Ebola death toll in West Africa rises to 337
People protest outside a hospital as Liberia President Ellen Johnson Sirleaf visits the area after Ebola deaths in Monrovia, Liberia, Tuesday, June 17, 2014. (AP Photo/Jonathan Paye-Layleh)
Sarah Dilorenzo, The Associated Press
Published Wednesday, June 18, 2014 8:14AM EDT
Last Updated Wednesday, June 18, 2014 2:25PM EDT
DAKAR, Senegal -- An Ebola outbreak continues to spread in three West African countries, with more than 330 deaths reported, the World Health Organization said Wednesday.
Health officials have struggled to contain what is one of the deadliest recorded outbreaks of Ebola. Most of the cases and deaths have been in Guinea, where the outbreak is believed to have begun.
In an update published on its website Wednesday, the UN health agency said that more than 500 suspected or confirmed cases of the virus have been recorded. It said 337 reported deaths have been linked to the virus.
Daniel Bausch, director of the Emerging Infections Department at the U.S. Naval Medical Research unit in Peru, said this appeared to be the largest number of cases ever recorded, but cautioned that not every Ebola case is captured, either in previous outbreaks or the current one.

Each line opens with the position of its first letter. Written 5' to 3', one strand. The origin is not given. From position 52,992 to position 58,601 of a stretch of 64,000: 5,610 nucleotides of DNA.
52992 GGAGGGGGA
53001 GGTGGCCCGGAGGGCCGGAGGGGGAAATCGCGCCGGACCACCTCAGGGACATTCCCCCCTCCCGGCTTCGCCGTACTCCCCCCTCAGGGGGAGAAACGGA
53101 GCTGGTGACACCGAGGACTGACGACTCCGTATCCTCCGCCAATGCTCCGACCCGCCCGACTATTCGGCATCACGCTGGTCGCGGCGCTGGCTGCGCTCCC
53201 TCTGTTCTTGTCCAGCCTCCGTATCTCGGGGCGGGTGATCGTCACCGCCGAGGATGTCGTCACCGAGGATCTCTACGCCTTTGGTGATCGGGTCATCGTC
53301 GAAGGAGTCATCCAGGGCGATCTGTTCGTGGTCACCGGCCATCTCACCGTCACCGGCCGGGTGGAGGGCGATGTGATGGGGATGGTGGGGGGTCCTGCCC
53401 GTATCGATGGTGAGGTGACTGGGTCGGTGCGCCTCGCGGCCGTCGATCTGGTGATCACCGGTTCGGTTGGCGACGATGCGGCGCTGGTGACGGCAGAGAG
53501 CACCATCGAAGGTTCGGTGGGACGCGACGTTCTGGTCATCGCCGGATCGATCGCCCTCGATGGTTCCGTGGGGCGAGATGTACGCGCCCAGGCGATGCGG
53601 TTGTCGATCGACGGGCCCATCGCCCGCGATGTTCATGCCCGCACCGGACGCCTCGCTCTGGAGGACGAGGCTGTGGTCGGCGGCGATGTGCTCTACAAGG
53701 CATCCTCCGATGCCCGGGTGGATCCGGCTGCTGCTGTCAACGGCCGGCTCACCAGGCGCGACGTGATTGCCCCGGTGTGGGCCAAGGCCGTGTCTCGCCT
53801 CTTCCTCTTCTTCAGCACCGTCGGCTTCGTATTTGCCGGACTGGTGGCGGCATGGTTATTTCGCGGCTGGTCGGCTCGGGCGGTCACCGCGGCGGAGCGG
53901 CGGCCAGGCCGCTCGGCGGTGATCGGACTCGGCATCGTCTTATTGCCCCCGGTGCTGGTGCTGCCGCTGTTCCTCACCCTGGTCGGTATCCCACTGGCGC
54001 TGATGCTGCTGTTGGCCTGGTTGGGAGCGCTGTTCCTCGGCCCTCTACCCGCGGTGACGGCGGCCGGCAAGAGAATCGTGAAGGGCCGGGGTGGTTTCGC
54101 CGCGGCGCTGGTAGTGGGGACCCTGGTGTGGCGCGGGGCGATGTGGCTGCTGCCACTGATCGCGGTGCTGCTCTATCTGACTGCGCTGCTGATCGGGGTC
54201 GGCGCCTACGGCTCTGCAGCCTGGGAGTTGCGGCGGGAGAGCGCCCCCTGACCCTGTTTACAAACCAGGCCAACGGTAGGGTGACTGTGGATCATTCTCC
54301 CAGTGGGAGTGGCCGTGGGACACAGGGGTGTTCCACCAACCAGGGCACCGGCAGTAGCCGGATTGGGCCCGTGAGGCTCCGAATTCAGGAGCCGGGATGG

"I don't think there's any denying that this is a very large outbreak, and it's unfortunately going to get larger for a while," said Bausch, who is a doctor and professor at Tulane University and has travelled to West Africa to help with the response.
The figures released Wednesday appear to show a large uptick since the last update, published about a week earlier, when the agency reported about 240 deaths have been linked to the disease. But there is sometimes a significant lag in tallying cases, and the organization said the numbers are constantly in flux as tests come in.
"The jump in cases is due to reclassification, retrospective investigation, and consolidation of cases,"Fadela Chaib, a spokeswoman for the UN health agency, wrote in an email.
This is the first time Ebola has struck three countries at once and the first major outbreak in West Africa. Fear of the disease, which causes horrible bleeding and for which there is no cure, has hampered efforts to isolate the sick.
Chaib said more work needs to be down to get sick people into treatment facilities and to track down people that the sick have come into contact with, so they can be monitored for symptoms.
"This is a complex outbreak involving multiple locations in three countries with a lot of cross-border movement among the communities," Chaib wrote. "This makes this one of the most challenging Ebola outbreaks ever."